Innocent but painfully twee, if this Beatrix Potter biopic were one of her characters it would be called Mr Movie-Woovy. Renée Zellweger is on her perkiest form as the famous children’s scribe – prepared to go full nutkins when Peter Rabbit and Jemima Puddle-Duck come to animated life on screen – while Babe director Chris Noonan delivers the Lake District porn and Ewan McGregor has a moustache so bushy it must have needed its own trailer, but the storytelling doesn’t exert the same pull on the heartstrings as fellow literary biopics Finding Neverland or Shadowlands.
According to the trailer, this is “the motion picture that Hollywood never wanted to be made”. Hollywood might have been on to something. It’s billed as “the laughs and times of John Belushi” – and that’s about as close as it gets to humour. While the Bob Woodward book on which it’s based is great, the device of putting Woodward in the film and having him told the story by Belushi’s ghost is, well, bloody awful. Michael Chiklis gives it his all in the central role, but there’s only one John Belushi and he can’t quite nail that manic edge.
brightcove.createExperiences();It’s a great injustice when a young actor who just happens to have a lot of fans is dismissed as a heartthrob despite his best efforts, and we wouldn’t dream of rejecting this Jeff Buckley film, sight-unseen, on the basis of Penn Badgley’s casting. Having seen it, however, we can reject it on the basis of a story that frames Jeff Buckley’s life as one dominated by a crippling father complex and enlivened only by a teen movie-style romance.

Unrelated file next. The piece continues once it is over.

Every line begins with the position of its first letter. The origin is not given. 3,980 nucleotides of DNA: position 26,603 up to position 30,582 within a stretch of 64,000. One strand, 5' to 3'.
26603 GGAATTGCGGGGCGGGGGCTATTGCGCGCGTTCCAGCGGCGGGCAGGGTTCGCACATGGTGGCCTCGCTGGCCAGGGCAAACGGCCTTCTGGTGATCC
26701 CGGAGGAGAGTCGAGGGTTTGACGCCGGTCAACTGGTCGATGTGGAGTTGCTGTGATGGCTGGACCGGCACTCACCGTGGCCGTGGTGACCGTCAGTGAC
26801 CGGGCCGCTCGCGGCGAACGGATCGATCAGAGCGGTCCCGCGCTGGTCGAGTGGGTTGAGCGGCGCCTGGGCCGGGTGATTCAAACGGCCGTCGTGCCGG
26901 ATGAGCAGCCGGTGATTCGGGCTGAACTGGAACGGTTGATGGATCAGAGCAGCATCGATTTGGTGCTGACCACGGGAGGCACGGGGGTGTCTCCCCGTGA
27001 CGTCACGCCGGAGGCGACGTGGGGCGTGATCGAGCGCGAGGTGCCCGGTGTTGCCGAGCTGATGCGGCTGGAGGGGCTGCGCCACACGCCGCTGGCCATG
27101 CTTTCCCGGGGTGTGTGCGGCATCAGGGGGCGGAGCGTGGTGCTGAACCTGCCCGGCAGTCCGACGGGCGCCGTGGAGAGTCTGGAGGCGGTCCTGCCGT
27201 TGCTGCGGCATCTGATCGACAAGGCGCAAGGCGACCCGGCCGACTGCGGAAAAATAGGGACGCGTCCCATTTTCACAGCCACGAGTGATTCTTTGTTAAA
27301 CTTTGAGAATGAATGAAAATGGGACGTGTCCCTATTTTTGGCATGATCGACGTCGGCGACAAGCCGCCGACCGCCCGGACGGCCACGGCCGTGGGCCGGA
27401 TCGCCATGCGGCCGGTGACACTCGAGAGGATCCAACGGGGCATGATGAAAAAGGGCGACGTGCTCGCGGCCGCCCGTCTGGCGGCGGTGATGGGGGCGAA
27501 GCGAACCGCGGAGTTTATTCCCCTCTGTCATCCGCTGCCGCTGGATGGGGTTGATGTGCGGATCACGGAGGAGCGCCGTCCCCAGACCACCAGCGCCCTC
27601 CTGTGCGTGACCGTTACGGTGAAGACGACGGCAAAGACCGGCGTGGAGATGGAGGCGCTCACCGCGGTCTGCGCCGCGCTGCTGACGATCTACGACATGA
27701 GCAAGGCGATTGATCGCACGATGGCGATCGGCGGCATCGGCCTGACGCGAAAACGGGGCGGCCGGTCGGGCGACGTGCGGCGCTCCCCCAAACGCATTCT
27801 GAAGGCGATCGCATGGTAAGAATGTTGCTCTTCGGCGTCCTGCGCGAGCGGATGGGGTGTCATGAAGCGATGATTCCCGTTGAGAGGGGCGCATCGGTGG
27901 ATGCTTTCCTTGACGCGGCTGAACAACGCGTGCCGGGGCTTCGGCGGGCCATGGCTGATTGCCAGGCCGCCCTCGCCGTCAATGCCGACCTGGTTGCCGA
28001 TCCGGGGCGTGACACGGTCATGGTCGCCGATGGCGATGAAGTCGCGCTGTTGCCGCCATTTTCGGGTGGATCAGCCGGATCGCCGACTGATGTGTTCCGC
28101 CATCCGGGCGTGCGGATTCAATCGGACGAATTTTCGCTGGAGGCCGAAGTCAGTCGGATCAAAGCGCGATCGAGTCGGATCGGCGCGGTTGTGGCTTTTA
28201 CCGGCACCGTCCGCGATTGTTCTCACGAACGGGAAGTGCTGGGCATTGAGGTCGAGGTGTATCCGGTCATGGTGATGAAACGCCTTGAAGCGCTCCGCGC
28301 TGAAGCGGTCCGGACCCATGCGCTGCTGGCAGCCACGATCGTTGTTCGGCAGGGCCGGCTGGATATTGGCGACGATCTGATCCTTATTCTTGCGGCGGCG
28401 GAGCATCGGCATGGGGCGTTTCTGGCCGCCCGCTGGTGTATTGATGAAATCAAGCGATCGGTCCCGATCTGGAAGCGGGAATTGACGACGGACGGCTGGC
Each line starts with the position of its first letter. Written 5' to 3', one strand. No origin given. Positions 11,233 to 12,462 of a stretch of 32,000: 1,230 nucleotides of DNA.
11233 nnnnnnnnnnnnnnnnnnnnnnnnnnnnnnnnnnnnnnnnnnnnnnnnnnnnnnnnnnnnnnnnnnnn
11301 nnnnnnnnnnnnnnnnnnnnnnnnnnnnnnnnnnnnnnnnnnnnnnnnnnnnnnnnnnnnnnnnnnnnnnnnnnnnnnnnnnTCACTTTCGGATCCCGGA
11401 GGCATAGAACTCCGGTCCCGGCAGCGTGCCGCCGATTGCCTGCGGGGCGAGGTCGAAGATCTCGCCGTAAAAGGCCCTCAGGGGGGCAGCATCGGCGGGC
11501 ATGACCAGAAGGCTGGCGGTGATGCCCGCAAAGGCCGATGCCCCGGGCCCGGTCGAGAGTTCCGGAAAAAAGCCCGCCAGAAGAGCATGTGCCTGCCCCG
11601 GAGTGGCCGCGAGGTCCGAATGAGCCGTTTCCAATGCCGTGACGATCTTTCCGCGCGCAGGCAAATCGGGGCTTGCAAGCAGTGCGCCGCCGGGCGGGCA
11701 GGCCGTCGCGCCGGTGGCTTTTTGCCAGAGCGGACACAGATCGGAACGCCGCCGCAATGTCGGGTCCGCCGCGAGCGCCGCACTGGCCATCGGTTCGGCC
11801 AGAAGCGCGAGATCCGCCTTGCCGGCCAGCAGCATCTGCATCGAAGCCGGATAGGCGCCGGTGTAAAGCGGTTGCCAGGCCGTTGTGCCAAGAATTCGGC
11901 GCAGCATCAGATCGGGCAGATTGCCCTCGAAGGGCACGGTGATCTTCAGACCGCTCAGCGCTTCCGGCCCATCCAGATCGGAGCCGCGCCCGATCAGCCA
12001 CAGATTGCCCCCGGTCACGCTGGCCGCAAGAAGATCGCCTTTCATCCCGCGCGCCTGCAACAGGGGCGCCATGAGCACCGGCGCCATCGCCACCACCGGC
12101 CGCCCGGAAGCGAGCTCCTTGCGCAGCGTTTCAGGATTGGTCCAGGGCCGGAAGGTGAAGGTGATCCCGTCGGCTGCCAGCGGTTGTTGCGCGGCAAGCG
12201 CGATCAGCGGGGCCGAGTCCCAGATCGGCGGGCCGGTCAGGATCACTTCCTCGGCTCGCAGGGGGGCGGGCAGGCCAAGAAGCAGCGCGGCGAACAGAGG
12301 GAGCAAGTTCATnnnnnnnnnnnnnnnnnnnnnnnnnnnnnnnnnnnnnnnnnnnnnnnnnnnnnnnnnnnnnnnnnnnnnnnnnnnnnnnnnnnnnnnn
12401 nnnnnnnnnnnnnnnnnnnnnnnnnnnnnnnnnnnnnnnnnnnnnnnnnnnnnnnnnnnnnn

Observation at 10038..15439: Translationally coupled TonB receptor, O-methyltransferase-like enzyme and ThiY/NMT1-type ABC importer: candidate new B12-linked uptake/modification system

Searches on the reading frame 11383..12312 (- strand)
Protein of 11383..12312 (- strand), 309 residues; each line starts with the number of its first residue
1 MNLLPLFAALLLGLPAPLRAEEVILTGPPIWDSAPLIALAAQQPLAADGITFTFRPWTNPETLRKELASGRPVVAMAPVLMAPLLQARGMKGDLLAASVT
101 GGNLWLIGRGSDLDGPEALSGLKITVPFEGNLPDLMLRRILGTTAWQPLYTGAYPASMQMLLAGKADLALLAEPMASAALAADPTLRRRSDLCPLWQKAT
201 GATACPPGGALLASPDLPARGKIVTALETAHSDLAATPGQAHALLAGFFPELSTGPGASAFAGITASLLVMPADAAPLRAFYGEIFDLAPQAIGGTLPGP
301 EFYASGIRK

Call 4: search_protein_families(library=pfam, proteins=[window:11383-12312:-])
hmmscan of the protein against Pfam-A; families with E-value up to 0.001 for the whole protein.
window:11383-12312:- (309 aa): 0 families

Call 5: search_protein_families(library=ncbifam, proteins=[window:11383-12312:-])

OK, this is a TV movie, but it’s a TV movie so surpassingly bad that it earns a place among its big-screen rivals. The on-again, off-again romance between Elizabeth Taylor and Richard Burton was legendarily tempestuous and passionate, but this effort turns it into an incoherent soap opera narrated by the pair from, what, the astral plane? They sit in black turtlenecks and reflect on their own lives in a disastrous piece of staging, while onscreen they fall in love with no clear preamble and Lindsay Lohan tries to convince us she’s a brunette. We’re not fooled, lady!